Food restriction and streptozotocin differentially modify sensitivity to the hypothermic effects of direct- and indirect-acting serotonin receptor agonists in rats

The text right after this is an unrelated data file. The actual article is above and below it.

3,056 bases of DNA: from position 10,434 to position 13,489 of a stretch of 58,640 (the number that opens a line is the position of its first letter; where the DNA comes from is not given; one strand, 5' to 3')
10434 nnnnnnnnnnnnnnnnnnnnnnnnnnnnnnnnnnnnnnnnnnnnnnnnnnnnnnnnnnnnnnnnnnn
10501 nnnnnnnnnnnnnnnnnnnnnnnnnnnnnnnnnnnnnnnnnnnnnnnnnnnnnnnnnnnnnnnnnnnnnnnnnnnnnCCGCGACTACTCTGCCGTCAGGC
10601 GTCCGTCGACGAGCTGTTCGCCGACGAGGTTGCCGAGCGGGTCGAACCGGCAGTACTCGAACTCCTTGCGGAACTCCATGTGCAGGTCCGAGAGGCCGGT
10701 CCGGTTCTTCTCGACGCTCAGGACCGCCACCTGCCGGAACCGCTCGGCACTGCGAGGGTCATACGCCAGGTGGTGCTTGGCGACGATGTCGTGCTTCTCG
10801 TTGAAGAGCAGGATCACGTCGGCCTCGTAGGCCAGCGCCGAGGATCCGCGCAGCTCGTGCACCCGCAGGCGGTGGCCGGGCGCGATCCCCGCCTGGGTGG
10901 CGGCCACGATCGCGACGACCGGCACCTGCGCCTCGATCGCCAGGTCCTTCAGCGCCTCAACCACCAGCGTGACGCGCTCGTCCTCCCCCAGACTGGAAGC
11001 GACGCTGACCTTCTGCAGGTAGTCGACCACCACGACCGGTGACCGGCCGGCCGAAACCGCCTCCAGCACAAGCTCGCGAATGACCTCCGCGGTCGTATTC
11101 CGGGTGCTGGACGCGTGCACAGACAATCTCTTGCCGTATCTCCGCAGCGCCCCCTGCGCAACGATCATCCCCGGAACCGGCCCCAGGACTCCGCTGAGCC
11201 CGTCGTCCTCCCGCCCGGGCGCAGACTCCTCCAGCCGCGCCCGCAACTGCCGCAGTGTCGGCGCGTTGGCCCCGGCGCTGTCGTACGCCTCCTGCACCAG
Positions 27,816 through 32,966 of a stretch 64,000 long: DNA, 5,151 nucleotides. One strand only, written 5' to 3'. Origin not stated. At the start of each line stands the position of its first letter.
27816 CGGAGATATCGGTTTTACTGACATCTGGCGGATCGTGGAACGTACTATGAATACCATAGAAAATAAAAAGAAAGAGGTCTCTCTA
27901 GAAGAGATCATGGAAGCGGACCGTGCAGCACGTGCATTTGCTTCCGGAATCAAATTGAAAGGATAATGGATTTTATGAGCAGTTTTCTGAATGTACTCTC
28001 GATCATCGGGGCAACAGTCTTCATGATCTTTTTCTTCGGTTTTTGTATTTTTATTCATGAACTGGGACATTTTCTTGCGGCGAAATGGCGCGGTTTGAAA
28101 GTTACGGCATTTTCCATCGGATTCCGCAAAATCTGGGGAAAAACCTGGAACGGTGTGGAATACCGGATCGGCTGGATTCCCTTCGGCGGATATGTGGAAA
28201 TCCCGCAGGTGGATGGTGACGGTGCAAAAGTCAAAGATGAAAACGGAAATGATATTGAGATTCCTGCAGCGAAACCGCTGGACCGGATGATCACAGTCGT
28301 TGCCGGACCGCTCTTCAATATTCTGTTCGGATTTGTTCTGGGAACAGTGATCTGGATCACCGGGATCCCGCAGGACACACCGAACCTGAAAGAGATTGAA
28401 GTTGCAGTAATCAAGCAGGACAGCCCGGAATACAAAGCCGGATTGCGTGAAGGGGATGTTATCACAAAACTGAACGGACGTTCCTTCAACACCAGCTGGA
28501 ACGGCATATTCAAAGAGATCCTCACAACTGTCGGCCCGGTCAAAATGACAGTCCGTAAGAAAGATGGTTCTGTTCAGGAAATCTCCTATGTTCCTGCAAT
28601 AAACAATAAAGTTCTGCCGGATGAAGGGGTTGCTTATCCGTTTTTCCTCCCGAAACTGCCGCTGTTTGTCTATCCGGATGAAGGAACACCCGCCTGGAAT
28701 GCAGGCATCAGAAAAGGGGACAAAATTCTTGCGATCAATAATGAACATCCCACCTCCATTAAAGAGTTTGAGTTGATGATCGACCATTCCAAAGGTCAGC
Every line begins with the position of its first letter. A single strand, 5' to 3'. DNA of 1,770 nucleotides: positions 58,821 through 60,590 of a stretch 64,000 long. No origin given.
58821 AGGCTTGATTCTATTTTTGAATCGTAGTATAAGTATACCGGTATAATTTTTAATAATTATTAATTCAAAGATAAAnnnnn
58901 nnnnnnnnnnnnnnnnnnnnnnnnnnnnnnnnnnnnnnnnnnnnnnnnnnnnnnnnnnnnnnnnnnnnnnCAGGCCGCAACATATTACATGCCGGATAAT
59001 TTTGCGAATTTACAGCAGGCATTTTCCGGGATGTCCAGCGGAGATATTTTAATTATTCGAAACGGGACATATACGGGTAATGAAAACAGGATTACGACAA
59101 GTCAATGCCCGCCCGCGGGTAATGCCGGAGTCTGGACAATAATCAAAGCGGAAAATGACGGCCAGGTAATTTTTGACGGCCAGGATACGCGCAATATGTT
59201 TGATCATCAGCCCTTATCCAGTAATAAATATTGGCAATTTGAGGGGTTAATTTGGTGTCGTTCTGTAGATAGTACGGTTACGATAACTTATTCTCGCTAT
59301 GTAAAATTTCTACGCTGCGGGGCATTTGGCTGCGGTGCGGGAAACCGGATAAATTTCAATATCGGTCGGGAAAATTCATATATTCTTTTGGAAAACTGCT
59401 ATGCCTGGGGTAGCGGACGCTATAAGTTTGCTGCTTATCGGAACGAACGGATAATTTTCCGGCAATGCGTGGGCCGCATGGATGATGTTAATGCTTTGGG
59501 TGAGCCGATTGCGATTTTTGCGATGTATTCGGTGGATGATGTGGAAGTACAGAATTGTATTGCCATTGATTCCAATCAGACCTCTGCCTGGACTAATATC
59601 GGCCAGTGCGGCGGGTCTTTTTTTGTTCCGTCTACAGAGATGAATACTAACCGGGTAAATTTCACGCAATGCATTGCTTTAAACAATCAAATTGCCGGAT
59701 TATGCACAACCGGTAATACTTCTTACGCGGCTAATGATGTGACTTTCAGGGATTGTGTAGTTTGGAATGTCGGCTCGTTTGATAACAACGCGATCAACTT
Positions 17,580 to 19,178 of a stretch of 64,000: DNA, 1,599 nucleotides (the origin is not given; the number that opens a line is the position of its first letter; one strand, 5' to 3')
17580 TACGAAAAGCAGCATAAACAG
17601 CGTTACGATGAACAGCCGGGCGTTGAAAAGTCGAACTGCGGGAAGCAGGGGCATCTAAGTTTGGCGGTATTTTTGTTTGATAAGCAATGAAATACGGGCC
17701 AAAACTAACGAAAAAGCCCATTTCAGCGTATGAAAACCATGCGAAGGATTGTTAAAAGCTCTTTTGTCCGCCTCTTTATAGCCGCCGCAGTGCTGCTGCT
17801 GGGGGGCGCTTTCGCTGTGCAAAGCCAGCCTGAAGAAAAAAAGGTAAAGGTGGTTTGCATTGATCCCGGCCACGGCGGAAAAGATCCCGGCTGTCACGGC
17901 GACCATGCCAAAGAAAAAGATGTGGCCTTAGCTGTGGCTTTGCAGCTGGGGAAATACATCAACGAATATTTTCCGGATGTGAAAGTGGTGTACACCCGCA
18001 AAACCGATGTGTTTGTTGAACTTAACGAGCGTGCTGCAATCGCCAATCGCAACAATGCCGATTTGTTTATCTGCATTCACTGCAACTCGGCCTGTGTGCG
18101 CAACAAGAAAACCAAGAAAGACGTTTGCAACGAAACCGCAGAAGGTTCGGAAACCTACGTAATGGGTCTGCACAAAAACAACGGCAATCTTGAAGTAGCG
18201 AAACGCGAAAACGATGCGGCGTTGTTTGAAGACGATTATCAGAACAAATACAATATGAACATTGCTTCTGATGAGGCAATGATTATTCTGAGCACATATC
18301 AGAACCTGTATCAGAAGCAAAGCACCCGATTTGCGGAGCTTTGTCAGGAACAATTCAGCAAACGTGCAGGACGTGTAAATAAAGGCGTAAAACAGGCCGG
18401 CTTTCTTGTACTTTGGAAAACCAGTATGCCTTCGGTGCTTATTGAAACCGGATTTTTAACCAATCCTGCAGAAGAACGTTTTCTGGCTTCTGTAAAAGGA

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Food restriction and experimentally-induced diabetes (streptozotocin) can modify serotonin (5-HT) neurotransmission and sensitivity to drugs acting on 5-HT systems. This study examined the effects of food restriction and streptozotocin on the hypothermic effects of the 5-HT1A receptor agonist (+)-8-hydroxy-2-(dipropylamino)tetralin hydrobromide (8-OH-DPAT), the 5-HT2 receptor agonist (±)-2,5-dimethoxy-4-methylamphetamine hydrochloride (DOM), the 5-HT releaser fenfluramine, and the selective 5-HT reuptake inhibitor (SSRI) fluoxetine. All four drugs significantly decreased body temperature in free feeding rats. Limiting rats to 10 g/day of food for 7 days decreased body weight and sensitivity to 8-OH-DPAT induced hypothermia, without affecting sensitivity to DOM, fenfluramine, or fluoxetine induced hypothermia. Subsequently, 7 days of free feeding restored body weight and sensitivity to 8-OH-DPAT. Sensitivity to all drugs was significantly decreased 7 days after 50 mg/kg streptozotocin; subsequently, 10 days of insulin replacement restored sensitivity to all drugs. These results extend to body temperature the observation that food restriction and experimentally-induced diabetes differentially modify sensitivity to drugs acting on 5-HT systems and they further suggest that the clinical response to therapeutic drugs acting on 5-HT systems might be impacted by nutritional and insulin status.

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